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Sapindus marginatus.jpg
Sapindus marginatus shrubs
Scientific classification e
Kingdom: Plantae
Clade: Tracheophytes
Clade: Angiosperms
Clade: Eudicots
Clade: Rosids
Order: Sapindales
Family: Sapindaceae
Subfamily: Sapindoideae
Genus: Sapindus
Type species
Sapindus saponaria

See text


Dittelasma Hook.f.[2]

Sapindus is a genus of about five to twelve species of shrubs and small trees in the lychee family, Sapindaceae, native to warm temperate to tropical regions of the world. The genus includes both deciduous and evergreen species. Members of the genus are commonly known as soapberries[3] or soapnuts because the fruit pulp is used to make soap. The generic name is derived from the Latin words sapo, meaning "soap", and indicus, meaning "of India".[4]

The leaves are alternate, 15–40 cm (5.9–15.7 in) long, pinnate (except in S. oahuensis, which has simple leaves), with 14-30 leaflets, the terminal leaflet often absent. The flowers form in large panicles, each flower small, creamy white. The fruit is a small leathery-skinned drupe 1–2 cm (0.39–0.79 in) in diameter, yellow ripening blackish, containing one to three seeds.


Soapnut is used with natural dyes to color the yarn of Tasar silk.
Sapindus emarginatus leaves, India

The drupes (soapnuts) contain saponins, which have surfactant properties, having been used for washing by ancient Asian and American peoples.[5][6] A number of other uses for Sapindus have also been reported such making arrows from the wood and decorative objects from the seeds.[7]

Folk medicine[edit]

Leaf and fruit extracts of Sapindus have historically been used in folk remedies to treat various conditions.[8]


Sapindus species are used as food plants by the larvae of some Lepidoptera (moths and butterflies) species including Endoclita malabaricus. Kernel extracts of soapnut disrupt the activity of enzymes of larvae and pupae and inhibits the growth of the mosquito Aedes aegypti, an important vector of viral diseases.[9]

Dyeing agent[edit]

Soapnut is used as a dyeing agent for coloring the yarn of Tussar silk and cotton.[10]


S. saponaria var. drummondii berries

The number of species is disputed between different authors, particularly in North America where between one and three species are accepted.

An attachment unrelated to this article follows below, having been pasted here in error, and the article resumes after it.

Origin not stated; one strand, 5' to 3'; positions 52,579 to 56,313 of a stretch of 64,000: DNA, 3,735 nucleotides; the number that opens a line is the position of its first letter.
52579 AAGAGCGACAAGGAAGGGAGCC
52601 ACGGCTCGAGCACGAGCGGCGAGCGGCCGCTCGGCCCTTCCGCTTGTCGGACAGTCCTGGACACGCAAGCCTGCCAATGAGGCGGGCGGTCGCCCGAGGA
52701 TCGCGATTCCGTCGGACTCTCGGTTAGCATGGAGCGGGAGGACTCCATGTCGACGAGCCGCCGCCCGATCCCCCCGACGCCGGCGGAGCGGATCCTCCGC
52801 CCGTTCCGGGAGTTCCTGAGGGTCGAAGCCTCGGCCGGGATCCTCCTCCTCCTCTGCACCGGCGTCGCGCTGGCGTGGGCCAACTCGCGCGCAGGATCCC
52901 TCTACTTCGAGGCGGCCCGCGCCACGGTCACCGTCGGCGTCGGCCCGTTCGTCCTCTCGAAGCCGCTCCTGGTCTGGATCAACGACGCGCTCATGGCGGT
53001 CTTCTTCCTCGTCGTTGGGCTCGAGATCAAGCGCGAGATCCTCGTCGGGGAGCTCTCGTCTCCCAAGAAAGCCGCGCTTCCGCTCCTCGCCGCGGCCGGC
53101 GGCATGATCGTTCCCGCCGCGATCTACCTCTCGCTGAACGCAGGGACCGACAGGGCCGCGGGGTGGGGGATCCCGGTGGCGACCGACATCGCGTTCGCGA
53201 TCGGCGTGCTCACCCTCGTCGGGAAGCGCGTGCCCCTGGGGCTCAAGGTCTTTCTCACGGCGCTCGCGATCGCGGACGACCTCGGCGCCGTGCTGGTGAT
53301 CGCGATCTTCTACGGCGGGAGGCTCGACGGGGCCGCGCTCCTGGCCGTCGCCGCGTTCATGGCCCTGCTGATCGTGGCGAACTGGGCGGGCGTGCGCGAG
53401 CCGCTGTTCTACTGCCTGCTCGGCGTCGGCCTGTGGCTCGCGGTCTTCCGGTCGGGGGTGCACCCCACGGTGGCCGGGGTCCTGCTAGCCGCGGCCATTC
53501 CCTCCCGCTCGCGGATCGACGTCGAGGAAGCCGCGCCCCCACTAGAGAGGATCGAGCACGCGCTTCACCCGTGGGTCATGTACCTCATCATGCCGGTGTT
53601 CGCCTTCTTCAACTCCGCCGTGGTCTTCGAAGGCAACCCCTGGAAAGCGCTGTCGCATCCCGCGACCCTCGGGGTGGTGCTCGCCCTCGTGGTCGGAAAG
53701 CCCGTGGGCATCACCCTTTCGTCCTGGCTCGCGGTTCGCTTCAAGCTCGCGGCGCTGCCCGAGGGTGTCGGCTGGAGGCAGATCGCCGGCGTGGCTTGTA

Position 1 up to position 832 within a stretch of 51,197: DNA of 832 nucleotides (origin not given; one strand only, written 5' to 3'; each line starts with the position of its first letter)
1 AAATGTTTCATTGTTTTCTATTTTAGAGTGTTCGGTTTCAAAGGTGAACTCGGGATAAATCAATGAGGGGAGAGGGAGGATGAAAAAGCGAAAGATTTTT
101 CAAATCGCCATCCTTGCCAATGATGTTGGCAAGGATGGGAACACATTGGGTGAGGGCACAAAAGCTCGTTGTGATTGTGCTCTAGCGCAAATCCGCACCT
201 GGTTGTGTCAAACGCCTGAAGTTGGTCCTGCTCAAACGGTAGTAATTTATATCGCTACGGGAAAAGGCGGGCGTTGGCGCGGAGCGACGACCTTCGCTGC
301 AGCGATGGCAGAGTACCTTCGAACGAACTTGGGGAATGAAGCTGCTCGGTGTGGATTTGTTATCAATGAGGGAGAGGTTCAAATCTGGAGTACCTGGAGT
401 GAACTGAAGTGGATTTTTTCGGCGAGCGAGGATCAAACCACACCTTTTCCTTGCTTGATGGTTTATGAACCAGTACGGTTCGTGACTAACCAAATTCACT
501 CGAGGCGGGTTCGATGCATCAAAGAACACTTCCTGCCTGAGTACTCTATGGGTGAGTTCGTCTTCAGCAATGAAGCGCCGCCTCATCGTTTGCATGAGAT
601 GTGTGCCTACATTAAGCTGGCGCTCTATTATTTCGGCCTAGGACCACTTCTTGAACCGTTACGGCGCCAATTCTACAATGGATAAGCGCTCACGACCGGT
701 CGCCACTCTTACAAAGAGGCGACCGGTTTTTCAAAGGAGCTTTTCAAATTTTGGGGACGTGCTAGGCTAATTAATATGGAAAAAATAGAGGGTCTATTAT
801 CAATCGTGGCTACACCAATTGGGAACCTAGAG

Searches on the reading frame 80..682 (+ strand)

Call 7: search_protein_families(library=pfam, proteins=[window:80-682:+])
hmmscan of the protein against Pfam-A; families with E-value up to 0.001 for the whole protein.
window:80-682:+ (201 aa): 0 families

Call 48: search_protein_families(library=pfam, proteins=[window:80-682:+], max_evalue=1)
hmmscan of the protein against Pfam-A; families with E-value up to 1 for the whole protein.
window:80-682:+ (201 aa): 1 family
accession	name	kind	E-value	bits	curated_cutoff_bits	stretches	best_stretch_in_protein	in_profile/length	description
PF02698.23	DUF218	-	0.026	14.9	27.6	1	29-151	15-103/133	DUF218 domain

Formerly placed here[edit]


  1. ^ "Sapindus L." TROPICOS. Missouri Botanical Garden. Retrieved 2010-01-13.
  2. ^ "Genus: Sapindus L." Germplasm Resources Information Network. United States Department of Agriculture. 2007-10-05. Retrieved 2010-01-13.
  3. ^ a b "Sapindus". Integrated Taxonomic Information System. Retrieved 2010-11-01.
  4. ^ Quattrocchi, Umberto (2000). CRC World Dictionary of Plant Names: Common Names, Scientific Names, Eponyms, Synonyms, and Etymology. Vol. IV R-Z. Taylor & Francis US. p. 2381. ISBN 978-0-8493-2678-3.
  5. ^ Austin, Daniel F. (2004). Florida Ethnobotany. CRC Press. pp. 601–603. ISBN 978-0-8493-2332-4.
  6. ^ "Highly potent anti-leishmanial derivatives of hederagenin, a triperpenoid from Sapindus saponaria L." European Journal of Medicinal Chemistry. November 2016.
  7. ^ "Soapberry (Sapindus) in Arizona" (PDF). Phytoneuron. November 2020.
  8. ^ Upadhyay A, Singh DK (2012). "Pharmacological effects of Sapindus mukorossi". Revista do Instituto de Medicina Tropical de São Paulo. 54 (5): 273–280. doi:10.1590/s0036-46652012000500007. PMID 22983291.
  9. ^ "Soapnut, a mosquito repellent". Down To Earth.
  10. ^ Deshmukh, Anjali; Bansal, Lekhika (2014). "Sapindus emarginatus Vahl as a natural scouring agent in dyeing of cotton with Carissa carandas leaf extract" (PDF). BioLife. 2 (2): 599–604. Archived from the original (PDF) on 2017-08-11.
  11. ^ "Sapindus vitiensis". Germplasm Resources Information Network (GRIN). Agricultural Research Service (ARS), United States Department of Agriculture (USDA). Retrieved 2009-03-23.
  12. ^ a b "GRIN Species Records of Sapindus". Germplasm Resources Information Network. United States Department of Agriculture. 2007-04-30. Retrieved 2010-11-01.

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